Switch to OECD bank account reporting will cost UK non-doms their privacy
Last year, the Crown Dependencies and British overseas territories came to an agreement with London that their banks would routinely inform HM Revenue and Customs of any bank accounts operated by UK taxpayers. An exception was made, however, for non-domiciled UK residents (non-doms), who are not generally liable for UK tax on their non-UK assets and income. For these clients, the overseas banks only have to report the income they remit to the UK, which is liable to UK tax. This concession to non-doms is referred to as the 'alternative reporting regime'.
These agreements apply to the calendar years 2014 and 2015. After that, these financial centres will drop the UK agreements and fall into the OECD's so-called Common Reporting Standard (CRS) scheme, notes Jason Collins of UK law firm Pinsent Masons.
In its current form, though, the CRS scheme does not contain any exemptions for non-doms. Signatory jurisdictions must collect and report information on all bank accounts and trust assets controlled by non-residents.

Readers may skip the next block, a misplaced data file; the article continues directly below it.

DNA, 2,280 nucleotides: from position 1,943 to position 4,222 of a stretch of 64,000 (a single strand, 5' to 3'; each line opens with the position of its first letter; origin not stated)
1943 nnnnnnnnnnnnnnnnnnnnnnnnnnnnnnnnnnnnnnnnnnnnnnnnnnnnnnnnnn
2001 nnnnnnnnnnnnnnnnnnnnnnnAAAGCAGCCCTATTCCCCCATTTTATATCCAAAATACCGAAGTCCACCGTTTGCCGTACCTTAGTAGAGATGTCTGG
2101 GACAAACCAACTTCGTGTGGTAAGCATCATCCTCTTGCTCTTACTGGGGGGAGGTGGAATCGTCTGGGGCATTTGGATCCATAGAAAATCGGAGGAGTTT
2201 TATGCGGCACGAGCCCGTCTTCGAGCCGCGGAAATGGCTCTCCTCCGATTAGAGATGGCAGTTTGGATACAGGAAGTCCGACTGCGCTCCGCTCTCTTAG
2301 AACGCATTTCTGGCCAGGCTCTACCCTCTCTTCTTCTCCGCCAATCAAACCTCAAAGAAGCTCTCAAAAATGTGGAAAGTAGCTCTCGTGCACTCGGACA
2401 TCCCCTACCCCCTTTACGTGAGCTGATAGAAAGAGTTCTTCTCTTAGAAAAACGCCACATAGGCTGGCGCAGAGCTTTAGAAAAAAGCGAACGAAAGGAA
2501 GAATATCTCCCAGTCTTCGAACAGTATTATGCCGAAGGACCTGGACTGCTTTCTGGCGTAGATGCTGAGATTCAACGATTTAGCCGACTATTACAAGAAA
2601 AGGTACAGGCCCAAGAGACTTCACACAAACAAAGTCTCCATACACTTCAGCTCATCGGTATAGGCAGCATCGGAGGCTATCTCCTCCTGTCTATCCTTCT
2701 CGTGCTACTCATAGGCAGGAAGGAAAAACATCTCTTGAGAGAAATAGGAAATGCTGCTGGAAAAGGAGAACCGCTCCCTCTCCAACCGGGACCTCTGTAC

'From 2016 onwards, offshore banks and trustees in these jurisdictions looking after wealthy foreigners living in the UK will have to report on the entirety of the assets they hold for that person, even though this information is not needed for UK tax purposes', says Collins. 'It is a huge invasion of privacy, as well as a data protection risk.'
There is still time to try to negotiate an exemption with HM Revenue and Customs, but the issue has not yet been generally recognised and little lobbying has been done, says Collins.
- The problem will also extend to wealthy individuals with assets in the early adopter countries such as Liechtenstein, Malta and Luxembourg from 2016, and other major financial centres including Switzerland, Singapore and the UAE from 2017 as these countries begin reporting on the CRS.
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